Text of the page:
Applying for parental leave
Before an employee can take parental leave they need to give their employer a certain amount of written notice. They may also need to provide evidence if the employer asks for it.
On this page:
- Notice requirements for continuous parental leave
- Notice requirements for flexible parental leave
- Pre-adoption leave notice
- Evidence requirements
- Hiring replacement employees
- Tools and resources
- Related information
The applicable notice requirements depend on which type of parental leave the employee wants to take. An employee can take:
Notice requirements for continuous parental leave
Employees who want to take unpaid parental leave need to give their employer notice that they are taking leave and confirm the dates.
If an employee can’t give the appropriate notice (for example, the baby is born prematurely), they will still be entitled to take the leave as long as they provide notice as soon as possible.
10 weeks before starting leave
An employee has to give notice to their employer at least 10 weeks before starting their unpaid parental leave. This notice needs to be in writing, and say how much leave they want to take, including the starting and finishing dates.
If an employee can’t give 10 weeks’ notice, they need to provide as much notice as possible.
4 weeks before starting leave
An employee has to confirm their parental leave dates with their employer at least 4 weeks before they are due to start their leave. If there have been any changes to the dates the employee should tell their employer as soon as possible.
If an employee can’t provide 4 weeks’ notice, they need to provide as much notice as possible.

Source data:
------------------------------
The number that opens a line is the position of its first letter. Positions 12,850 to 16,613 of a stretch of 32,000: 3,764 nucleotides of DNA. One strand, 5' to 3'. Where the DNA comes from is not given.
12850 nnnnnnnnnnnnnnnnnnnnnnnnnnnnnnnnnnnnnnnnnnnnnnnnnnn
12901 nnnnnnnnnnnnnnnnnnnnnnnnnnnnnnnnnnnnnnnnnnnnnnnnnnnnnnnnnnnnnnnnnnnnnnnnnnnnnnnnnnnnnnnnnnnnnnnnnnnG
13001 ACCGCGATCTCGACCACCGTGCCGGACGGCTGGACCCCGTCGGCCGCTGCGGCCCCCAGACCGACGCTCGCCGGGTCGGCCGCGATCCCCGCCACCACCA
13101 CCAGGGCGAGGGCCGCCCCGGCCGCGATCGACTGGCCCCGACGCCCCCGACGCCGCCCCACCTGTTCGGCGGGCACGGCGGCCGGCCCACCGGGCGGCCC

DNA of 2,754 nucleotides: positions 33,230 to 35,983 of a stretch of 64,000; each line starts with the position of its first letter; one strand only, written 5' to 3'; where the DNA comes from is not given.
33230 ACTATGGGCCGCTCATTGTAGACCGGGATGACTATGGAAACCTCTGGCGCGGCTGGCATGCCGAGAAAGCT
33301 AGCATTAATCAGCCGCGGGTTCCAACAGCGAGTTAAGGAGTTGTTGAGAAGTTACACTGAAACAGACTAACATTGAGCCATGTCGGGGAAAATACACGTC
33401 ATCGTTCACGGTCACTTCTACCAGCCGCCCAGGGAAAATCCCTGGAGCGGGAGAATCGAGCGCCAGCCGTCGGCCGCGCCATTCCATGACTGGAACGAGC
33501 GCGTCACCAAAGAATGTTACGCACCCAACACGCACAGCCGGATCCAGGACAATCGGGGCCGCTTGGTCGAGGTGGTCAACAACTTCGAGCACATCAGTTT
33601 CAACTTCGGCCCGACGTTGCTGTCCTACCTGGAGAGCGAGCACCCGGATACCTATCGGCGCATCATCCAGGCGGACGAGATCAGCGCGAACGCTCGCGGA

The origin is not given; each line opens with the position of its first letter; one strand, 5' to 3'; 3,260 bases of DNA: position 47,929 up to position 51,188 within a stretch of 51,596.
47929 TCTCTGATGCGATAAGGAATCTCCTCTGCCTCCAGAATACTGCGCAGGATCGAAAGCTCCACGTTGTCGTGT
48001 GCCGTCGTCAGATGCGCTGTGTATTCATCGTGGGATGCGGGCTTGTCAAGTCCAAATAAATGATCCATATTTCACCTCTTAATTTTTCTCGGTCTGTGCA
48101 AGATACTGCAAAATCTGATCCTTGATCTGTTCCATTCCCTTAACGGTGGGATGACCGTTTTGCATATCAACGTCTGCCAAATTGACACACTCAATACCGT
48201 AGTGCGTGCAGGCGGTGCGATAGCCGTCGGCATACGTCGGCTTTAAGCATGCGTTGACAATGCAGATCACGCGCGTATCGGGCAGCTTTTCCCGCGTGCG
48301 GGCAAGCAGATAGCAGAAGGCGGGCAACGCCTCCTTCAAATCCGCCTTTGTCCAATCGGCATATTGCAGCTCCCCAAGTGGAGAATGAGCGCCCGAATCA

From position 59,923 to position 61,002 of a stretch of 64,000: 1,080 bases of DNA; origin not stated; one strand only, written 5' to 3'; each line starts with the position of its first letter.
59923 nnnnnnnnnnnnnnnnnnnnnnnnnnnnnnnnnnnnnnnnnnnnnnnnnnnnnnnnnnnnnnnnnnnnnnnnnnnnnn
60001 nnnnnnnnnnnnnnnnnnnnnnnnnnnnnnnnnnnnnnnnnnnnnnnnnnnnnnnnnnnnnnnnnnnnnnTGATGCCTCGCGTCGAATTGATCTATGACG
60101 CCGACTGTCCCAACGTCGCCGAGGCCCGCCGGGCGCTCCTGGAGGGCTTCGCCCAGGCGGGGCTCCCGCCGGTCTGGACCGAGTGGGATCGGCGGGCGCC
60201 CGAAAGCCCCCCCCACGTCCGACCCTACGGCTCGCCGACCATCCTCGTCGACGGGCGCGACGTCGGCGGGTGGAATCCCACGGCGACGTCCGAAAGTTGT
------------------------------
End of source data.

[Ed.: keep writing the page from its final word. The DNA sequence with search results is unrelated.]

Concurrent leave notice
Employees who are taking concurrent leave (parents taking leave at the same time) need to provide at least 10 weeks’ notice to their employer for their first period of concurrent leave. For second and later periods, they need to provide at least 4 weeks’ notice.
If an employee can't provide these notice periods, they need to provide as much notice as possible.
Notice requirements for flexible parental leave
An employee who wants to take flexible parental leave needs to tell their employer:
- at the same time they give notice of their continuous parental leave, or
- at least 10 weeks before the start of their flexible parental leave, if they’re only taking flexible parental leave.
Notice can also be provided later if the employer agrees.
When they give notice, an employee needs to tell their employer the total number of days of flexible parental leave they intend to take. An employee can take up to 30 days of flexible parental leave.
4 weeks before starting leave
An employee must confirm their flexible parental leave dates with their employer at least 4 weeks before they start their leave.
If an employee can’t give 4 weeks’ notice, they need to give as much notice as possible.
If their employer agrees, an employee can change a flexible parental leave date after they’ve given notice.
Pre-adoption leave notice
Employees who are taking pre-adoption leave have to give their employer notice that they are taking leave as soon as possible (this can be after the leave has started). They should also tell their employer how long they expect to be on leave.
Employers can ask employees for evidence of the expected date of birth or of the date of placement of an adopted child, for example a medical certificate or statutory declaration.
An employer can specifically ask for a medical certificate from their employee giving the expected date of birth. Employers can also ask for evidence to support pre-adoption leave.
If an employee doesn’t provide the evidence their employer asks for, they won’t be entitled to the leave.
Hiring replacement employees
Many employers will hire a new employee to cover someone who is on parental leave. During the application process the employer has to tell potential employees that:
- the job will be temporary
- the employee who is taking leave has the right to return to their job
- there are situations where the employer or employee can end the parental leave (for example, stillbirth or employee ceasing to have responsibility for the child).
Source reference: Fair Work Act 2009 s.74 and 84A